EU treaty veto is bad for UK jobs, but breaking the coalition would be bad for mine, reveals Clegg

author avatar by 12 years ago

Deputy Prime Minister Nick Clegg has revealed that despite his dismay over David Cameron’s veto of changes to the EU treaty, the most important thing is that he keeps his job as deputy prime minister.

Mr Clegg, who was absent from the Commons on Monday when the prime minister updated MPs on Friday’s EU summit, is among several high profile Liberal Democrats who are concerned that breaking the coalition would leave them facing a future of occasional appearances on Question Time.

Senior Lib Dems have defended Mr Clegg’s absence from the briefing and have insisted their differences with Conservatives over European policy will not hamper his ability to sit behind David Cameron and nod occasionally during future Commons statements.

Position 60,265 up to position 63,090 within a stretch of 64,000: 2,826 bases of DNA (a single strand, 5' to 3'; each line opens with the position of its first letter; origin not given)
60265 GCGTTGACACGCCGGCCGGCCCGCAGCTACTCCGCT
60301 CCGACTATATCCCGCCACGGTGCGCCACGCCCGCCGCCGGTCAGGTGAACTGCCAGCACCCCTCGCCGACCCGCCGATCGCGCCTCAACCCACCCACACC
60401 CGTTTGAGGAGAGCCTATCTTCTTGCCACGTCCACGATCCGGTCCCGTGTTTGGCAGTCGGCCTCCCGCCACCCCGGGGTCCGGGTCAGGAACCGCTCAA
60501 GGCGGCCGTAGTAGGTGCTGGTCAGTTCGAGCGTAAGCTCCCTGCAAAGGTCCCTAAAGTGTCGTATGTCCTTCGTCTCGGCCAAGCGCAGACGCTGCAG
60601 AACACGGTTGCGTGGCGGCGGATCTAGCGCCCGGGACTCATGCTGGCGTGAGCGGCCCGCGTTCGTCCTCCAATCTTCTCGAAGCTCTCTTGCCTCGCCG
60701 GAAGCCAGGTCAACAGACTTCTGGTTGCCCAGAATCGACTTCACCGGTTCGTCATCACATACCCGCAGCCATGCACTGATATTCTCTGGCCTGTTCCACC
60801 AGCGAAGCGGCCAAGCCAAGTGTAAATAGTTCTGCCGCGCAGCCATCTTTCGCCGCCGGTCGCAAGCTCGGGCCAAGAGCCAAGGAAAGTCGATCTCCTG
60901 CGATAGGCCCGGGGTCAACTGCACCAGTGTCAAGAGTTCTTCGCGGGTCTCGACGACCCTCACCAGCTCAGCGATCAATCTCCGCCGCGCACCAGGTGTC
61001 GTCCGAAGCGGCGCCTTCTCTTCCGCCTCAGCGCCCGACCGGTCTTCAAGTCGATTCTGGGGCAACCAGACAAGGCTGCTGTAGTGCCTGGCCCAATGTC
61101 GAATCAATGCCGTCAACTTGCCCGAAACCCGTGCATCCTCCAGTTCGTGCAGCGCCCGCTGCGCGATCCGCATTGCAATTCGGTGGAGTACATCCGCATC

“Nick is a first rate nodder,” insisted Lib Dem deputy leader Simon Hughes.

“The Liberal Democrats joined the coalition in the national interest. We did so to deliver a coalition in which we hold a key role of sitting in the background and nodding our heads.”

“Nick felt that not attending yesterday’s commons briefing was the right thing to do because he’d cricked his neck, and couldn’t nod to the high standards that everyone has become accustomed to.”

Chief Secretary to the Treasury Danny Alexander, also hit back at suggestions that the coalition’s future was in doubt.

“I’m a Liberal Democrat?”

“Shit!” he said.